Encyclopaedia Britannica Enters the Digital Age
In this installment of Tony Bowe’s conversations with his cousin, Bill Bowe discusses EB’s founding in 1768 in Scotland, and its migration from London and New York before being purchased by Sears Roebuck and moving to Chicago in the late 1920s. He goes on to recall that when Sears offered to give the company to the University of Chicago during World War II, the University trustees turned the offer down, thus opening the door for Britannica to be bought by William Benton, then a University Vice President. Bill says that when he arrived at EB as General Counsel in 1986, the company was then owned by a not-for-profit foundation of which Bill was Secretary. He says the sole beneficiary of the William Benton Foundation was the University of Chicago and after the Foundation sold EB in 1996, the company was owned by Swiss investor Jaqui Safra.
Their conversation then turned to the technology revolution early in the Digital Age, and particularly the birth of the personal computer. Bill talks about the impact of these developments on Britannica, from its breakthrough computer interface invention in 1989 to the end of the print set in 2012. He also describes the central role Charles Van Doren played in helping the company with its first online foray in the early 1980s and the EB’s 1989 patent filing on the Compton’s Interactive Encyclopedia multimedia search system.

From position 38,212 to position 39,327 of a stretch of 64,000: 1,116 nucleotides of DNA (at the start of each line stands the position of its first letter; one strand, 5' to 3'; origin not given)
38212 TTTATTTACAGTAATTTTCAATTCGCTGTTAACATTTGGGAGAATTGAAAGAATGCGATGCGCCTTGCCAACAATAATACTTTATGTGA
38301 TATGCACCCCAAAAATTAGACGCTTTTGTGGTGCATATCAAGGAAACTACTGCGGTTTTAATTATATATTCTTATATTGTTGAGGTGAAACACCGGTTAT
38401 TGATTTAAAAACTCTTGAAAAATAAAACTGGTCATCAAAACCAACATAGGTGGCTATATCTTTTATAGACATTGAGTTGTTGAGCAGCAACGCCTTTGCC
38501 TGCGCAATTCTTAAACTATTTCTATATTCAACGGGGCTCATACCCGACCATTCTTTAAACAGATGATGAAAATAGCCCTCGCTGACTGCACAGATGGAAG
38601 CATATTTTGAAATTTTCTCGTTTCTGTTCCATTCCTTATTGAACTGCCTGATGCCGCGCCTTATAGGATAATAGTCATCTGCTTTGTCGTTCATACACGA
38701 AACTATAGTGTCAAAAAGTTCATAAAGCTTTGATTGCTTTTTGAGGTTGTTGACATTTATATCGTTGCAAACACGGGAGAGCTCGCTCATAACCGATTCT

Bill wraps up by discussing the ensuing litigation involving the Compton’s patent and the extraordinary global internet reach of today’s multilingual internet reference work. Bill reports that Britannica online is still painstakingly curated and, with only internet distribution, has dramatically shrunk in size, while at the same time reaching the largest market by far in its entire history. Bill says Encyclopaedia Britannica is now broadly available not just to consumers, but to millions of students and adults in the broad institutional market of schools and libraries around the world.